Actually William Manchester’s A World Lit Only By Fire is one of my favorite books. We are playing with very bad ideas here and we must pore through lots of deceit and undisclosed conflicts of interest.

  2. The Dawn of the New Dark Ages…has a nice ring to it, doesn’t it? However, what came immediately to my mind was that this new curricula redesign sounds frighteningly close to the goal of the Khmer Rouge of the 1970s; that is, bringing civilization (more precisely, the masses) back to Year Zero, and starting all over “fresh”. And doing it by taking the children away from their parents to be raised in the loving and all-powerful Embrace of the State. Sounds great…just ask any Cambodian over the age of 40 or so.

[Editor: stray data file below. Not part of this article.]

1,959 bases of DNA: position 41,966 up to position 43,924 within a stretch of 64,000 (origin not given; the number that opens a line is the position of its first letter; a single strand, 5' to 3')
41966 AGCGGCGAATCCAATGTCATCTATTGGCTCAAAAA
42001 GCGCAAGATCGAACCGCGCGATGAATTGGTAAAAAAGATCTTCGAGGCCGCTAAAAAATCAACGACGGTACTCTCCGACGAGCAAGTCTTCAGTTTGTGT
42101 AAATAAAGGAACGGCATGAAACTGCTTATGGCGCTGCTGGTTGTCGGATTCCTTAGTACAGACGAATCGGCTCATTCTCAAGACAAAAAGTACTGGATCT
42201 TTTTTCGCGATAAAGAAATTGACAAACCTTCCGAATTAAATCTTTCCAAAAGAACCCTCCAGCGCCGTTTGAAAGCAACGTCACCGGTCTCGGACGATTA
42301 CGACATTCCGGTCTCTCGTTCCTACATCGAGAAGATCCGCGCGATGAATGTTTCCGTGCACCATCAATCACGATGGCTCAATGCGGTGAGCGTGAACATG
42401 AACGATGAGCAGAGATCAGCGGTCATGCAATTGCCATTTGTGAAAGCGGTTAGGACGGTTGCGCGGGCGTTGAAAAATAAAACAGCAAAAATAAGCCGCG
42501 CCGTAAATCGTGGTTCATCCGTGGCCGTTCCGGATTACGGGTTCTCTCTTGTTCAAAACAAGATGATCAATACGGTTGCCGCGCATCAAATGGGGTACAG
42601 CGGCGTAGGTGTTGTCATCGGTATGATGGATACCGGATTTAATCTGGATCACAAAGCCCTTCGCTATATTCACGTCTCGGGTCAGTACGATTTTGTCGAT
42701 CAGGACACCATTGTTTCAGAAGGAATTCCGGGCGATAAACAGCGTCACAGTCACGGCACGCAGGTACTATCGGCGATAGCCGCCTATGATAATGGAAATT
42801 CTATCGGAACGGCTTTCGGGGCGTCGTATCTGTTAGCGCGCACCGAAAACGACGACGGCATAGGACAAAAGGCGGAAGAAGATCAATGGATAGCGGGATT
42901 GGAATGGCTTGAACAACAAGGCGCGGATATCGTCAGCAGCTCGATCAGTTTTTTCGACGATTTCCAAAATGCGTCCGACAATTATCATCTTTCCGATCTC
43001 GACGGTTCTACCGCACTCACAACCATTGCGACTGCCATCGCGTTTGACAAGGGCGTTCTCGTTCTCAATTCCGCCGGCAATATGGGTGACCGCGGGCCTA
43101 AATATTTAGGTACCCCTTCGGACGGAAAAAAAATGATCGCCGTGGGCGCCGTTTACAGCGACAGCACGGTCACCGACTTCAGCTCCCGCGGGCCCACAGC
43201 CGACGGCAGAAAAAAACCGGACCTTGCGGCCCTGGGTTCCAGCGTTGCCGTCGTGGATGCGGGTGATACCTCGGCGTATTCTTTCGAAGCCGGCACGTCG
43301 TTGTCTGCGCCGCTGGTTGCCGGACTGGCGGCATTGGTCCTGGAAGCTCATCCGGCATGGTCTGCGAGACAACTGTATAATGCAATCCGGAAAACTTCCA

Robin, I had the honor of participating in a conference call last night with the one and only Charlotte Iserbyt (the American heroine, to whom I give credit for my own awakening). During the call, I had the opportunity to ask if she was familiar with your work, and she spoke SO highly of you! She seemed very impressed by your original approach to the problems facing education and the quality of your research. I think it is of great comfort to her that there are competent researchers willing and able to take up her mantle when she’s gone.

    Now here’s a practical question for you: how on earth do you keep all the names of all the participants–from theorists to activists to policy-makers and the rest of them–separate in your head?? I think I counted 11 different players in just ONE of your articles! Do you keep files on each person, or do you remember them based on papers they’ve written, or conferences they’ve attended, or what? It’s worse than the Old Testament! If you have some sort of technique or system that you’ve found to be helpful, can you throw me a bone?